1. Know your triggers.
It’s not usually our kids that drive us to mom anger, but something else we may not realize. Think about the last few times you got angry with your kids. What happened? How were you feeling at the time? Think about the reasons moms get angry in the section above. Do any of those apply?
Once you recognize the underlying problem that is keeping you from being in a good state of mind, you can take steps to remedy it.
2. Go to your happy place.
What brings you to your happy place? Think of things that make you feel calm, serene, and grounded. It could be listening to certain songs, reading, meditating, a walk outside.
When you find yourself getting to the point of anger, tell your kids you need some time to calm down. Then take some time to engage in one of these activities. Even if it’s just for 5 minutes.
You can then go back to your kids in a more patient state and talk through the misbehaviors with them.
And if you don’t have the time to go to your happy place, take a step back and take 3 deep breaths. Remember that this will pass.
3. Create structure and routines.
Kids need structure. It helps them feel safe and stable. If they don’t feel this way, they’re more likely to act out. And we’re more likely to get mad.
Routines are a great way to create structure for our kids. Creating one for the morning and one for bedtime is all you need. And they don’t have to be lengthy, complicated routines. It can be as simple as bath, brush teeth, jammies, book, bed.
Structure is also created when we’re consistent with how we respond to our kids’ behaviors. Always carry out the promised consequence for a misbehavior. Always recognize when your kids do something good.
You may be surprised at how peaceful your home becomes.
4. Set limits and house rules.
We love our kids dearly, and it’s really hard to see them upset. Also, tantrums get old really fast. We’re tired, and sometimes it’s easier to just give in.
It’s gonna happen, but don’t make it a common practice. We need to set limits. Not only because it will help our kids to be functional adults, but also because it saves our sanity.
Think about what’s driving you crazy the most right now with your kids. Is it that they’re always sneaking junk food? Is it that they are constantly coming into your room after you’ve tucked them into bed?
Whatever it is, put limits around it. House rules are another good way to keep your kids from pushing your buttons as much. A few rules, like “We are always kind”, act as reminders to our kids when they are misbehaving.
I have a really spirited child, and oddly enough, there is something about the word “rule” that he takes very seriously. Maybe your child will, too!
5. Carve out time for you.
If you’ve realized that the reason you get so easily angered is because you’re spent, then make some time for yourself. Stop telling yourself that you don’t have the time to do this. You do!
Tell your spouse you’re going to take some time for you, and that you’ll return the favor. Or get a babysitter. Find a way to get some time alone to recharge. Do whatever makes you happy, whether that’s a nap or grabbing dinner with a friend.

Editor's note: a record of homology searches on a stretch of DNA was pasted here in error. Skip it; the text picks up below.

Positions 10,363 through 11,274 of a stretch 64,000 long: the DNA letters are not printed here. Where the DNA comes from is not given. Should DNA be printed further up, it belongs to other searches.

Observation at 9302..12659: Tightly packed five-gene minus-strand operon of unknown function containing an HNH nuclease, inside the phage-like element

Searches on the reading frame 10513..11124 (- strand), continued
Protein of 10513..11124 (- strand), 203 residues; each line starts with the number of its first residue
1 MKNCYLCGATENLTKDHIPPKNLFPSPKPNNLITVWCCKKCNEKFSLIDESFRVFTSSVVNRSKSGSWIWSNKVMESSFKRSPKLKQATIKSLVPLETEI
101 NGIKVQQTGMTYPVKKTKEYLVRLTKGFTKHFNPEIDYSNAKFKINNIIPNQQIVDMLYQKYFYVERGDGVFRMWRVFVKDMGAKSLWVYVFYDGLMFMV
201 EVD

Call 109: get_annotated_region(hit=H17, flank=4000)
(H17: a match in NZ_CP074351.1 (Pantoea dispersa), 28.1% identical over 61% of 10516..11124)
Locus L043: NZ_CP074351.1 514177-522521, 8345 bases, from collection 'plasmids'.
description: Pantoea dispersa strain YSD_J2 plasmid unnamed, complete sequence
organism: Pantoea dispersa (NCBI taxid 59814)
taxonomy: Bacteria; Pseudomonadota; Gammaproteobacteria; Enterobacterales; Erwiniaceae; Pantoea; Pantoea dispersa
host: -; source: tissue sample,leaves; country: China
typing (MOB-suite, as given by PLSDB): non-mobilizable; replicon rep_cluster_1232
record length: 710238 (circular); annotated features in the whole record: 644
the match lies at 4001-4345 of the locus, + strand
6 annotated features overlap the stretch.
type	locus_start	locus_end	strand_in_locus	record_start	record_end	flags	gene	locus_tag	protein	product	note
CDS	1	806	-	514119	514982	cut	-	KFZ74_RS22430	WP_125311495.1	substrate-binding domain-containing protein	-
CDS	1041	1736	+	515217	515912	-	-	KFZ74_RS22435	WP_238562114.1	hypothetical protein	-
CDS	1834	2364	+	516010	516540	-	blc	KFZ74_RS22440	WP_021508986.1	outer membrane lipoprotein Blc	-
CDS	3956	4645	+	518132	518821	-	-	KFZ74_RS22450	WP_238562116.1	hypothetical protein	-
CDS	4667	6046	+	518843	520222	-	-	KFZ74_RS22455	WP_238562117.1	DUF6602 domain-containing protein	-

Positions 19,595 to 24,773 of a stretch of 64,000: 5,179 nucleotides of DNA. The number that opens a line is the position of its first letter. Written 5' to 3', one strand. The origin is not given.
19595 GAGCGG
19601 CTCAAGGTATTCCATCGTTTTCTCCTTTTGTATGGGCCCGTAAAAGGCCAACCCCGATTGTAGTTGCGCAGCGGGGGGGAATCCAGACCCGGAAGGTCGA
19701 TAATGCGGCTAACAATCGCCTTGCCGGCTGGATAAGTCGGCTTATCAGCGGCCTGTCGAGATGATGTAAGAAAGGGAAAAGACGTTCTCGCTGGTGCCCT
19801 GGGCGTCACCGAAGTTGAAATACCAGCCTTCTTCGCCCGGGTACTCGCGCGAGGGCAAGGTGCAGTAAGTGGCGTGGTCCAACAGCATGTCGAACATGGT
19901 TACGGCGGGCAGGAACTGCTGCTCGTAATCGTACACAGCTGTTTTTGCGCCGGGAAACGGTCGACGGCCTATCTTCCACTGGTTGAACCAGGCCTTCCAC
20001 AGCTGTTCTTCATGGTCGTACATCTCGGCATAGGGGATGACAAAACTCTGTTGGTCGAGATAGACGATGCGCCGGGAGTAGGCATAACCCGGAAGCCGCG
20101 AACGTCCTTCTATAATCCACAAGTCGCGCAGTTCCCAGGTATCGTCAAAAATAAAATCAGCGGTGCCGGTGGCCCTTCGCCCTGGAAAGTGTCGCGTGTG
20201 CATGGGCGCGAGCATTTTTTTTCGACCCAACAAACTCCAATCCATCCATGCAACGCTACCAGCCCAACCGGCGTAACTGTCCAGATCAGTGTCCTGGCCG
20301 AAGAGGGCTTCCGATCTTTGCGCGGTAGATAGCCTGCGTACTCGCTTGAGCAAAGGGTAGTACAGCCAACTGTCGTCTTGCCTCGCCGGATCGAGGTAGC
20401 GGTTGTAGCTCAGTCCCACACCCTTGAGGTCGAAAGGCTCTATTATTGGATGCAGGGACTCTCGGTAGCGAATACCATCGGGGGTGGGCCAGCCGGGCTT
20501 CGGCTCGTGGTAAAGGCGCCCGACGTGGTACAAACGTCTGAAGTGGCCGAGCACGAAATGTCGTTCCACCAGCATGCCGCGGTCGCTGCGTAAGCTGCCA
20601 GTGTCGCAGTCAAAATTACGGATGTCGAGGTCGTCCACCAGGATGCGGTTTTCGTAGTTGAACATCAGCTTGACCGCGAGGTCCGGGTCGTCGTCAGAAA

Don’t make this a one-time thing either! Try to do it on a regular basis (figure out what “regular” is for you and your family, but make it at least once a month).
6. Ask for help
From the moment my first son was born, I learned that it truly does take a village to raise kids. I didn’t think I’d need help, but holy hell, did I ever.
It felt like defeat at first, but after a while I was no longer shy to ask for help. It was the only way I was going to keep from completely breaking down.
To this day, I still ask for help. I even asked my neighbor down the street for help once. And I’m happy to help other moms, too.
Ask. For. Help. You’re not being a burden.
7. Make a Bedtime Routine.
This time I’m talking about you, mama friend; not your kids. It’s tough to squeeze self-care into our hectic schedules, so a bedtime routine is a great way to sneak it in. Take a bath, wear a facial mask, read, or listen to a favorite podcast.
Incorporate something you enjoy into your bedtime routine.
8. Plan ahead.
Many times we get angry at our kids because we’re rushing around, running late, and they aren’t moving fast enough for us. This usually happens because we’re flying by the seat of our pants.
Take 15 minutes on Sunday nights (or whatever night makes the most sense for you) to sit down with your partner before heading into the week. Check in on each other’s schedules and the kids’ schedules. Figure out who can do what.
Take notice if your week is especially busy. Can anything be cancelled or moved to another week? Do you have time built in for you? And for your and your partner?
Be more protective of your time, get comfortable with saying “no” to things you really don’t want to do, and have a plan for your week.
9. Change your mindset.
Life with kids is crazy. There’s no way around it. Instead of thinking negatively about things, like “I suck at being a mom, a wife, a friend, a HUMAN”, remember that any mom who doesn’t have a nanny, a housekeeper, a cook, and a chauffeur (which is most of us) barely has her head above water either.
Take a breath and remember that the days are long, but the years are short. Yes, it’s crazy and stressful, but it’s worth it, and it won’t last forever.
Carry On, Calm Mom
At the end of the day, figure out what’s triggering your mom anger and then come up with a strategy to tackle those triggers.
Most importantly, don’t beat yourself up when your mom anger rears it’s head from time to time. We’re human and it’s going to happen. The wonderful thing is that our kids are resilient. Just take a deep breath and spend a little extra time connecting with them once you’ve calmed down.
We got this, mama friend.